One local quote, from the Reverend F.E. Witts, whilst describing the house as ‘very peculiar and pleasing’, highlights the contrast between the interior and exterior:

August 30th, 1828

Made a little excursion to Sezincote, where we passed nearly two hours in viewing the house and grounds. The exterior of the former is striking and picturesque, after a Hindu model, the tomb of Hyder Ali, and the first view of the house, conservatory, flower garden, bank of wood etc., very peculiar and pleasing; but the interior is badly arranged and not particularly well-furnished. Several new apartments for bed chambers have been added; but the situation is very unfavourable under a high bank of clay covered with dense foliage, hence the house, conservatory and offices are very damp and dry rot has already commenced its ravages. The shrubberies and drest grounds are pretty and peculiar, the oriental taste is preserved as far as it could. Sir Charles and Lady Cockerell are now abroad[11]

This report fosters a sense of the dissonance experienced by the visitor, which still exists today. Approaching down the long drive, one feels transported to a part of England that can be described as a pastoral idyll. Yet as one moves on, the Indian bridge, the waterfall and the Temple pool suggest that all is not quite so ‘English’ as at first apparent. And then the onion dome, and the chajjahs and the chattris of amber stone do indeed burst upon us, as Betjeman so eloquently wrote, and one feels the exoticism of Indian architecture sweeping across this country estate nestled in the Cotswold countryside. Yet, crossing the threshold into the house one encounters the more familiar interior of an English country house, leaving India behind.

At the time of writing, no evidence was available to suggest that the interior of the house was anything other than neo-classical in architecture and Georgian in its material decoration and furnishing. In 1968 Lady Kleinwort noted that due to the neo-classical interior they did not have to ‘play up to any oriental theme’ with the interior renovations to the fabric of the house.[12] An inventory of Sezincote taken in 1837, shortly after Sir Charles Cockerell’s death, assessed the ‘Furniture, Pictures, Books, Plate, Wine, Farming Stock, Garden Utensils, and other effects at in upon about and belonging to the said testators Mansion House, Offices, Gardens and premises at Sezencot’.[13] Edward Bailey of Mount Street, Grosvenor Square, London made the inventory, and although a valuation totalling £11,908 is given, the inventory itself is not included.[14] This might have provided some evidence of the contents of the house and may have revealed a taste for Indian material culture within the house. The only hint given is in Lady Harriet Cockerell’s will in which she leaves to her granddaughter, Olivia Rushout an ‘Indian Work Box and one also to Pamela Rushout’.[15]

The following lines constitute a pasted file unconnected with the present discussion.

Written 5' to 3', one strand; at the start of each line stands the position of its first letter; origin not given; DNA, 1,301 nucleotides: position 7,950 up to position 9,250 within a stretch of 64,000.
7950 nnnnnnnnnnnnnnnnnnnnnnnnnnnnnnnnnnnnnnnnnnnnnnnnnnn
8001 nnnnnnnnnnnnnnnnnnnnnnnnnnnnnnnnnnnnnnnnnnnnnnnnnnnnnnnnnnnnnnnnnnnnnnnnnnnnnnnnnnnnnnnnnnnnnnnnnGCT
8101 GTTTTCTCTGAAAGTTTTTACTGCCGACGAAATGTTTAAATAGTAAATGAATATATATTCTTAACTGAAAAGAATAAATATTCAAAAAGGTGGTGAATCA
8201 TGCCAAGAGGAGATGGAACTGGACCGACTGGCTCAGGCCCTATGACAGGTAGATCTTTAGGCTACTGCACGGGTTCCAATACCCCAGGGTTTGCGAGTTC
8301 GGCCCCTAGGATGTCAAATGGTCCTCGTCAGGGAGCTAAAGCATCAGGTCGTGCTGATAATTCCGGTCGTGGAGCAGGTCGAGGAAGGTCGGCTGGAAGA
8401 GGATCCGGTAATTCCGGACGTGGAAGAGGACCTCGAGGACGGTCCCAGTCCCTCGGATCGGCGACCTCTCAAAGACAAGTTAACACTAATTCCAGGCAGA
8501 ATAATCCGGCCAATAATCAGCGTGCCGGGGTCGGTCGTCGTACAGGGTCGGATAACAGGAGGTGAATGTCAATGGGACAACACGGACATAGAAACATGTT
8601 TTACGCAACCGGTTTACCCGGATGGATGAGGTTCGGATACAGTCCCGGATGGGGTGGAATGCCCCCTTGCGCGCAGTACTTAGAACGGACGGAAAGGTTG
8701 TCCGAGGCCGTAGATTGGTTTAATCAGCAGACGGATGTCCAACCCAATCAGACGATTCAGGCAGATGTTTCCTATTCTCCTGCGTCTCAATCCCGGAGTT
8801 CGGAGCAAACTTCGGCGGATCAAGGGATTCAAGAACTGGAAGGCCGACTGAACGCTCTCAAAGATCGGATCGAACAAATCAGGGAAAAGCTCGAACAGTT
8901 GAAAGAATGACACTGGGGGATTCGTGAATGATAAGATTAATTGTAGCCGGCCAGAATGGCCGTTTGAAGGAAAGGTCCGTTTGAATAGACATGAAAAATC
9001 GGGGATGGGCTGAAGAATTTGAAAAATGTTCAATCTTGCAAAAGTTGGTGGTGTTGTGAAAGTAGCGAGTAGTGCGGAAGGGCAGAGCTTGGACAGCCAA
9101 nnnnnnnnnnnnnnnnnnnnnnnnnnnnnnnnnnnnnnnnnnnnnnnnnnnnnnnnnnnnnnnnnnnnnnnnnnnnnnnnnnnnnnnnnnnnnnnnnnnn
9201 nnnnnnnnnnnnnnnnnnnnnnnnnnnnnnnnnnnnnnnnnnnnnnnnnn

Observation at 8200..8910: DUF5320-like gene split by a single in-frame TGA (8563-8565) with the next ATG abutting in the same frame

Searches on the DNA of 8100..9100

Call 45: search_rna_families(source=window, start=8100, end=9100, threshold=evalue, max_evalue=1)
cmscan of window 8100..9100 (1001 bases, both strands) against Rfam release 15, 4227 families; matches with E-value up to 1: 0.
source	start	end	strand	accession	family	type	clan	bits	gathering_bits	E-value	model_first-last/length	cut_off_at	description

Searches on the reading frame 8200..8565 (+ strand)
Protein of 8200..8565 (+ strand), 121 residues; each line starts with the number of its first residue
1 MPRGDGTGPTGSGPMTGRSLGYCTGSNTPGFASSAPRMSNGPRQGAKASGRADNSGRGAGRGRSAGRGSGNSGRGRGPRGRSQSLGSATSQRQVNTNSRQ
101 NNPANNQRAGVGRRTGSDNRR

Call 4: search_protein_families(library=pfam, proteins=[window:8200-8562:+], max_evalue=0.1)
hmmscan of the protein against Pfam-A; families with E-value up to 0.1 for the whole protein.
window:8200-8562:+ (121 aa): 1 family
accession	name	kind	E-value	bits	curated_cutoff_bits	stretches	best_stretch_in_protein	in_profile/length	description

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[1] Head,’Sezincote’, chapter 5. Head discusses the evidence surrounding the dating of the project at Sezincote and concludes that it began in 1805, or possibly earlier as there is evidence that Thomas Daniell was staying in the area. Firth, The Book of Bourton-on-the-Hill, Batsford and Sezincote, also discusses this evidence, pp.86-89.

[2] Head, ‘Sezincote’, p.55 and Firth, The Book of Bourton-on-the-Hill, Batsford and Sezincote, p.86.

[3] Correspondence cited in Head, ‘Sezincote’, p.55.

[4] Ibid.

[5] Letter from Thomas Daniell to Sir Charles Cockerell, January 1811, quoted in Firth, The Book of Bourton-on-the-Hill, Batsford and Sezincote, p. 86.

[6] Cited in Conner, Oriental Architecture in the West, p. 124, from the RIBA drawings collection, held at the Victoria and Albert Museum, London.

[7] Humphry Repton, An Enquiry into the Changes of Taste in Landscape Gardening, 1806, quoted in Archer, ‘The Daniells in India’, p. 444.

[8] Head, ‘Sezincote’, p. 75.

[9] Esther Moir, The Discovery of Britain: The English Tourist 1540 – 1840 (London: Routledge & Kegan Paul, 1964), p. xiv.

[10] Cited in Firth, The Book of Bourton-on-the-Hill, Batsford and Sezincote, p. 96. This image is available to view and purchase online.

[11] Reverend F. E. Witts, The Diary of a Cotswold Parson, cited in Firth The Book of Bourton-on-the-Hill, Batsford and Sezincote, p. 96.

[12] Lady Kleinwort, quoted in Clisby Kemp, ‘Out of the East’, House and Garden, November 1968, pp. 60-65 (p.64).

[13] Gloucestershire Archives, D2167/9. Deed of Covenant and Release as to the Furniture, Stocks  etc late of Sir Charles Cockerell deceased at Sezencot  in the County of Gloucester dated 13 August 1839.

[14] I have been unable to trace any records for Edward Bailey, or the inventory, but there are still many uncatalogued records in Gloucestershire archives relating to the Cockerell family.

[15] Gloucestershire Archives, D536/F1, Copy Will and Codicil of Dame Harriet Cockerell. Proved 28 Nov 1851.